Music to feed the soul and move the pen

4 Jan

Music expresses that which cannot be said and on which it is impossible to be silent. -Victor Hugo

First and foremost, I’m a lover of music, even more than words. It’s the music that pulls the words from me. Since I was a kid, I’ve been the one to buy epic movie and television soundtracks, the one to must see a movie if it features a score by Howard Shore, John Williams or Hans Zimmer. I’m the mom who drives her kids crazy singing Les Miserables and Miss Saigon until they unwittingly sing along. I’m also the one who can possibly (maybe) stomach a horror movie if the music isn’t playing (hello, can’t they hear the scary music to know the hatchet man’s behind them?!).

Music is powerful. It can transform something from simple to complex, from ho-hum to amazing. I don’t think I could write two coherent sentences without the music playing in my ears (or in my head). Surprisingly, what has inspired me while writing both novels this past year have been songs by heavy metal groups.

I like the softer side of metal, and yes, there is such a thing. Since my husband hooked me on “our” song, Silent Lucidity by Queensryche, I’ve felt the pull to the heavier and alternative rock. Older songs from Metallica, Korn, and Linkin Park; newer songs from Five Finger Death Punch, Breaking Benjamin, Seether, Hinder, Avenged Sevenfold. They all have plenty of the thrashing, bashing songs I had associated with them, of course, but they also have beautiful, haunting medleys that make me pause to grab my virtual pen. And I love it when the words actually fit what I’m writing at the time (before I wear the song out on iTunes).

So hats off to all the musicians who keep me entertained and inspired, including my fellow Chick Tracey, who wrote our very own theme song. I love recommendations, so please share if you have a favorite artist who inspires you! And fair warning, this probably won’t be the only post I write on music. It’s that important.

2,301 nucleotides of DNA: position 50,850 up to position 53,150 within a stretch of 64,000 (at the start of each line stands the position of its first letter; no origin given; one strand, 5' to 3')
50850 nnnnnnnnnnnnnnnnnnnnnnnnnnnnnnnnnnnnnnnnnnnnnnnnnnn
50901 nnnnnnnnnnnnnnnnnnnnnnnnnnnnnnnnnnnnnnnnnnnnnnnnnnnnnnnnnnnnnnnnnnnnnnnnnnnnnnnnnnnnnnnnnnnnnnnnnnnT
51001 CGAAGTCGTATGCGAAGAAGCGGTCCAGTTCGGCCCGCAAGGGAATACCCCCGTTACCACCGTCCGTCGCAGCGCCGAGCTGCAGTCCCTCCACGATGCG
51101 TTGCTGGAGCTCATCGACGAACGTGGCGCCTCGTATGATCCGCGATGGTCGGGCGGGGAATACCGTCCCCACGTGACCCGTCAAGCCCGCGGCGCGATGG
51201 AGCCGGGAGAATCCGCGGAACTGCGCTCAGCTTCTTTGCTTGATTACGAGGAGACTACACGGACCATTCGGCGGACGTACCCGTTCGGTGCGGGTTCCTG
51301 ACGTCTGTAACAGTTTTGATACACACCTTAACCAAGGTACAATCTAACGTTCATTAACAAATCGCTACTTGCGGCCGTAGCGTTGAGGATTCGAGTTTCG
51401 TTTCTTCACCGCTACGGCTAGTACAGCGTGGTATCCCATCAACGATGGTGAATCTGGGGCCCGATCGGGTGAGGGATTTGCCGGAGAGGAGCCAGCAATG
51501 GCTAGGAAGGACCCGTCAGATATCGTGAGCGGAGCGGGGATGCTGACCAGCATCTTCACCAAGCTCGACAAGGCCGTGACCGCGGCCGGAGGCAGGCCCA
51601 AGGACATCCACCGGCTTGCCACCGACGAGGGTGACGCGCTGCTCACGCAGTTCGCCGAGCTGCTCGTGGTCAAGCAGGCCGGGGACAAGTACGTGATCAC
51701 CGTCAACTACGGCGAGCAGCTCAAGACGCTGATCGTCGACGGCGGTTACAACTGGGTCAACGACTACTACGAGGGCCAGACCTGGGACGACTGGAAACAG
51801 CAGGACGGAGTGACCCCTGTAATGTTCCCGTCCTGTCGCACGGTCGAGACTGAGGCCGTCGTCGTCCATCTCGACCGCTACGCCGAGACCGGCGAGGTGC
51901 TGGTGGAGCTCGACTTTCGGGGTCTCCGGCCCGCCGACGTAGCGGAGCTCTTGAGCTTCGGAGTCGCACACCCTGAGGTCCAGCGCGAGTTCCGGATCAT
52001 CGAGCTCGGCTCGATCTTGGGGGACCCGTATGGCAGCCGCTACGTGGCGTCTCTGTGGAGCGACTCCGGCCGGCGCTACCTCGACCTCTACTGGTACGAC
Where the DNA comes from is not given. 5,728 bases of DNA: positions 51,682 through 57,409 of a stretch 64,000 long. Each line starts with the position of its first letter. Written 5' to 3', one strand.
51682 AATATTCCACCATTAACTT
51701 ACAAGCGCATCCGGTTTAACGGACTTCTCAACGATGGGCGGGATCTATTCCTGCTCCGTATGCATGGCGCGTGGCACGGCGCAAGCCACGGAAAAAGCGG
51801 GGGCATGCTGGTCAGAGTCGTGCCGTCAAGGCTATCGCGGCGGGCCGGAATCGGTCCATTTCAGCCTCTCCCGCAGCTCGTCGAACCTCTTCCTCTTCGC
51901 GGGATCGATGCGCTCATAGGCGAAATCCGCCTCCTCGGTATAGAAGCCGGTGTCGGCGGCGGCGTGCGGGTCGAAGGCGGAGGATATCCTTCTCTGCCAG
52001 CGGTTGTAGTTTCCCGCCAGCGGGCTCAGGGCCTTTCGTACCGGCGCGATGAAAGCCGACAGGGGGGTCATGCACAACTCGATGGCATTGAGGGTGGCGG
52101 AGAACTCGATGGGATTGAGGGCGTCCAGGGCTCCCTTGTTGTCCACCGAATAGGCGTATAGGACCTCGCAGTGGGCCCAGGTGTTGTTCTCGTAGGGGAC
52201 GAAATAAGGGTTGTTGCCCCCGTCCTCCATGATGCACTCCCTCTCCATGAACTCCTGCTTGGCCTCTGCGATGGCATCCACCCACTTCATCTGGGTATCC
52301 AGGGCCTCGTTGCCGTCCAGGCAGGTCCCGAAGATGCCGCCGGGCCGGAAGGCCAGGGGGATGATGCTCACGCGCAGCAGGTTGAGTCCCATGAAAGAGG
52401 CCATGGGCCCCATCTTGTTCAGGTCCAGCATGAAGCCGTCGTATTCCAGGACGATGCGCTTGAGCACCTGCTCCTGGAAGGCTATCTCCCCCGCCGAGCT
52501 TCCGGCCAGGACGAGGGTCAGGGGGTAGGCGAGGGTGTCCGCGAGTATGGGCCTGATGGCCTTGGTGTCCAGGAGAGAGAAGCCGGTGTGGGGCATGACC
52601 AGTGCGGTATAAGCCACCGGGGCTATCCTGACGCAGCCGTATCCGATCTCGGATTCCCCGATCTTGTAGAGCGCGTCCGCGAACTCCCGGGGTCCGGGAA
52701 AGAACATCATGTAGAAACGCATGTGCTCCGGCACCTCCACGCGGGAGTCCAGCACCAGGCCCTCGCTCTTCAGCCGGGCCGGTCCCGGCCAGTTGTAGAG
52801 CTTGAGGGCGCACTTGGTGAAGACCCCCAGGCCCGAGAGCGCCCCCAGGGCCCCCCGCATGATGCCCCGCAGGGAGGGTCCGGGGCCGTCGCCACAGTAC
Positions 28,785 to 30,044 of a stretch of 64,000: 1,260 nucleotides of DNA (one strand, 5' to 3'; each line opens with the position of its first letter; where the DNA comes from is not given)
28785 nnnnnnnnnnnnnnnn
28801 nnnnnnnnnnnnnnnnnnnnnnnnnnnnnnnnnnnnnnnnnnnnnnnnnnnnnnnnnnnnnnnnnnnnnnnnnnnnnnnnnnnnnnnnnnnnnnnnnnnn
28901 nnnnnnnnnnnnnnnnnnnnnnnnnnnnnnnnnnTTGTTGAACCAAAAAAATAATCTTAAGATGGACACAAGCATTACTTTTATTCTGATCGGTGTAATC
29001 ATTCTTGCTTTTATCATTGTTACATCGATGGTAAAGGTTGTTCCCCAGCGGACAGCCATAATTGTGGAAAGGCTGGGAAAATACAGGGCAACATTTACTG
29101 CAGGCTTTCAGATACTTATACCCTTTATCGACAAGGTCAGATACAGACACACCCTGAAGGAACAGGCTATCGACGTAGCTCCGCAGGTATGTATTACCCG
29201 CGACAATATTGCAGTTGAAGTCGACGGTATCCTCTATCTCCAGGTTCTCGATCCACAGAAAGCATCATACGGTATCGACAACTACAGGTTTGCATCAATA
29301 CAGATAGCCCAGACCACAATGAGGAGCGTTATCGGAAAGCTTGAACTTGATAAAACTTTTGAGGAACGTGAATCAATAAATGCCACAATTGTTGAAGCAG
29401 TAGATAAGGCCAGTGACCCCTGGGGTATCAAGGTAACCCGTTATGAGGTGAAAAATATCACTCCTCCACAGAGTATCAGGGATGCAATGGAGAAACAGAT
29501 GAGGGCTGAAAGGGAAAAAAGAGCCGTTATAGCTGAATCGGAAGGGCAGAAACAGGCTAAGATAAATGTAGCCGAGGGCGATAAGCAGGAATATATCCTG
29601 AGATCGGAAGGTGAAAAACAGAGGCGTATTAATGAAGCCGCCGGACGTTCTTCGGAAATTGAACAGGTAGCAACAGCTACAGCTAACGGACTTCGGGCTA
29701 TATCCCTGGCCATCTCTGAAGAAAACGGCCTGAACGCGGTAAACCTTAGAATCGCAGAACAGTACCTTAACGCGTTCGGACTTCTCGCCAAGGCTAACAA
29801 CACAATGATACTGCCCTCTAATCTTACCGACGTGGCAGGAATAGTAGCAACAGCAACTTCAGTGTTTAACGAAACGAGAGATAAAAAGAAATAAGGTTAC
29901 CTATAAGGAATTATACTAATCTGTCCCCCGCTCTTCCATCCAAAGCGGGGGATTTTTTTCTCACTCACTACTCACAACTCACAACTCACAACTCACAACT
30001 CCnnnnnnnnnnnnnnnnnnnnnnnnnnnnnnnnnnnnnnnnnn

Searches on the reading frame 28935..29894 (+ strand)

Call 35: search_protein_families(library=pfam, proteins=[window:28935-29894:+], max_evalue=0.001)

“We Need a Theme Song!”

4 Oct

That was the revelation exclaimed through no small amount of laughter or wine at a recent 4 Chicks girls night out. There, in the middle of our local Macaroni Grill, we proceeded to sing our favorite 80’s sitcom theme songs:

You take the good, you take the bad…Making your way in the world today…I don’t need you to worry for me, ’cause I’m alright…Sit right back and I’ll tell a tale, a tale of a frightful trip…Thank you for being a friend…Believe it or not, I’m walking on air…

Apparently, our singing and other entertaining commentary was to the amusement (or horror) of the our waitress Danielle and her manager, the latter who kindly comped our desert and last glass of wine, perhaps hoping we would leave more quickly.

At any rate, I–who for the record had not been drinking and should have known better–overheard myself enthusiastically volunteering to take on the task of writing us a theme song. It sounded fun, and in the presence of my Chicks, anything seems possible.

When I first sat down to do it, however, I was stuck. The thing is, for twenty years, I’ve told myself that “if” I had music lessons, or money, or more time, or someone who knew how to arrange, that I could be good at making songs.

But today, thanks to the support of the Chicks and the inspiring words of Julia Cameron’s books, I’m not afraid to be bad (or even just okay) at something I love. Creativity is the best kind of therapy, and all of us have an inner artist who needs to PLAY! ♥